Writing tips: Timeless time

About writing dialogue

Trends come and go. What’s in today is gone tomorrow. These are not so much writing tips as lessons I learned … the hard way.

In the traditional publishing world, life moves slowly. Two years often pass between when you type ‘The End’ and when you get to see your book for sale. Even if you self-publish, six months often fly by as you self-edit, pay a professional to tell you what’s wrong and make everything right.

I first published The Armchair Bride in 2008. When revising the story for recent republication (available now from all good booksellers), I found my world littered with period detail. The main character often checked her email in an internet café. She used a fax machine and a Blackberry. She had to find a place to plug in her laptop  (tablets and smart phones were the expensive stuff of dreams). My characters wore bleached denim, drank alcopops and smoked in bars. In one surreal scene, a train left Manchester on time.

Timeless writing tips

It’s easy enough to avoid pitfalls. Here are five writing tips to consider as you tackle any work in progress.

Writing tips - avoid technology trends

Technology – Stay generic. This very morning, Alexa woke me. I read headlines on my iPad. I told Nest to turn up the heat. Someday, we’ll get the rubber self-parking cars promised back in the 70s by BBC’s Tomorrow’s World.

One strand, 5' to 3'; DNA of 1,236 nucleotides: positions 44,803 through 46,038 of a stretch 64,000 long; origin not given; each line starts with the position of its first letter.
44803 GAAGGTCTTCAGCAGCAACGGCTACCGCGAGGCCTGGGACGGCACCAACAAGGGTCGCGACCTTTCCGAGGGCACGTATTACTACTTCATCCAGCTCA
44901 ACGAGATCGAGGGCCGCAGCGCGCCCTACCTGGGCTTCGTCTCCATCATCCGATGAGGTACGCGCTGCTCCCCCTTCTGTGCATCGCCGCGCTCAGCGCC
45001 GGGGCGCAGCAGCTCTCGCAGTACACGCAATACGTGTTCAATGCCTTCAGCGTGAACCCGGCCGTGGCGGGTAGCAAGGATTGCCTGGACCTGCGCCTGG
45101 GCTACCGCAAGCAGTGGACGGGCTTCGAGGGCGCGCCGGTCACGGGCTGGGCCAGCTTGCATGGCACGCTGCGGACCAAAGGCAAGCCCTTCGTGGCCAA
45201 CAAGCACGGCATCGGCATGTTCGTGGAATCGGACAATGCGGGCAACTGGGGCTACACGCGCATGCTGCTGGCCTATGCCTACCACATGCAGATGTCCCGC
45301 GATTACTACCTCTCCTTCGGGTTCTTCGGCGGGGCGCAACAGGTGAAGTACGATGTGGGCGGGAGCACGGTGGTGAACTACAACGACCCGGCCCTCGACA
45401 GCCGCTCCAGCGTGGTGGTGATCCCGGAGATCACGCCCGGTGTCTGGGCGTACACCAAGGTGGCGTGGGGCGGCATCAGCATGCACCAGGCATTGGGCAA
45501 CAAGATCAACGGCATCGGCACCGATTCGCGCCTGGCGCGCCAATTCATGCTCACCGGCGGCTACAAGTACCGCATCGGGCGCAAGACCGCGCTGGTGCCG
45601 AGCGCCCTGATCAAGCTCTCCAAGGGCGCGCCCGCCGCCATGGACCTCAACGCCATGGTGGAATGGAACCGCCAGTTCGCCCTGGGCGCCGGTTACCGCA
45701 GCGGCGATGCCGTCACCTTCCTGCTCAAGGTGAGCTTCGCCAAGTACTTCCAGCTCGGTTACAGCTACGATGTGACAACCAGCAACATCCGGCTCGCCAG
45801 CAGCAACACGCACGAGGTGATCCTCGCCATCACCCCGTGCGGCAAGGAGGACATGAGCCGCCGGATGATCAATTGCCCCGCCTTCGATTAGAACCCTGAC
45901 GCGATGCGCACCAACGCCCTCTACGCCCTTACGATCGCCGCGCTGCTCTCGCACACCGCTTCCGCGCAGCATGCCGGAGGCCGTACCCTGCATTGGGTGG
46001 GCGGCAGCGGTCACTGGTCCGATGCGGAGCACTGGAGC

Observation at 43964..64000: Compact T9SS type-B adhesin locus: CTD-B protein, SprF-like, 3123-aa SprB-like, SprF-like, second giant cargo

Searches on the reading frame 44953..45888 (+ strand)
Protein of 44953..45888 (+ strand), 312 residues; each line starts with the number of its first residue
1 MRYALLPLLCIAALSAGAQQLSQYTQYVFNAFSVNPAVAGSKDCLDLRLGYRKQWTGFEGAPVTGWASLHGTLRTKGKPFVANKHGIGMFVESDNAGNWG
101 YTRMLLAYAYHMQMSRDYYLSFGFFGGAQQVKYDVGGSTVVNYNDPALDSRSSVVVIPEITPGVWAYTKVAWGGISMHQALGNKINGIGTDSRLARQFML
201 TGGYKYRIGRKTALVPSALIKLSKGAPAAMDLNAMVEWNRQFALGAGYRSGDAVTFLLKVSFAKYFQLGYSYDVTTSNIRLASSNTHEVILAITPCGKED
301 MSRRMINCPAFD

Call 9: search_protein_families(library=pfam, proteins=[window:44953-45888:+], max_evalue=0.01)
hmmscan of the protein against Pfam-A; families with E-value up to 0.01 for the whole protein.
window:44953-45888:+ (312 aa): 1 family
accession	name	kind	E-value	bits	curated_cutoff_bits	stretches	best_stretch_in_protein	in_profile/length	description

Websites – Apart from corporate lawyers who get twitchy about brand abuse, there’s a good chance of any website vanishing overnight. In the first draft of The Armchair Bride, Lisa used Ask Jeeves. Don’t rely on Google, Tinder or Uber to be around tomorrow. Have your characters ‘search online’, ‘scan a dating app’ or ‘fish out their phone and hail a cab’.

Politics – It’s an effective way to frame a world or the mood of a nation in which to set stories. If your tale needs to exist in a specific time, you’re on safe ground. Even so, avoid throwaway name-checks for Brexit, UKIP, Corbyn, Trump or May. By the time you publish, they’ll sound hacky.

Celebs – Much the same as politicians, they’ll be forgotten tomorrow. That’s showbusiness. Reality show winners enjoy a limited shelf life. A good writer creates a (thinly disguised) version of their target.

Ready, Steady, Cook

Television/Film/Theatre – With streaming TV, short attention spans and big studios remaking classics, it’s best to avoid specifics. Ready, Steady, Cook was huge. Today it’s Bake Off. In two years … who knows?

Cities and towns change. Shops shut down. Newspapers and magazines vanish from the stands. Trends become deeply untrendy. National treasures blot their copybooks.

Find ways to make your fiction timeless.


The Armchair Bride

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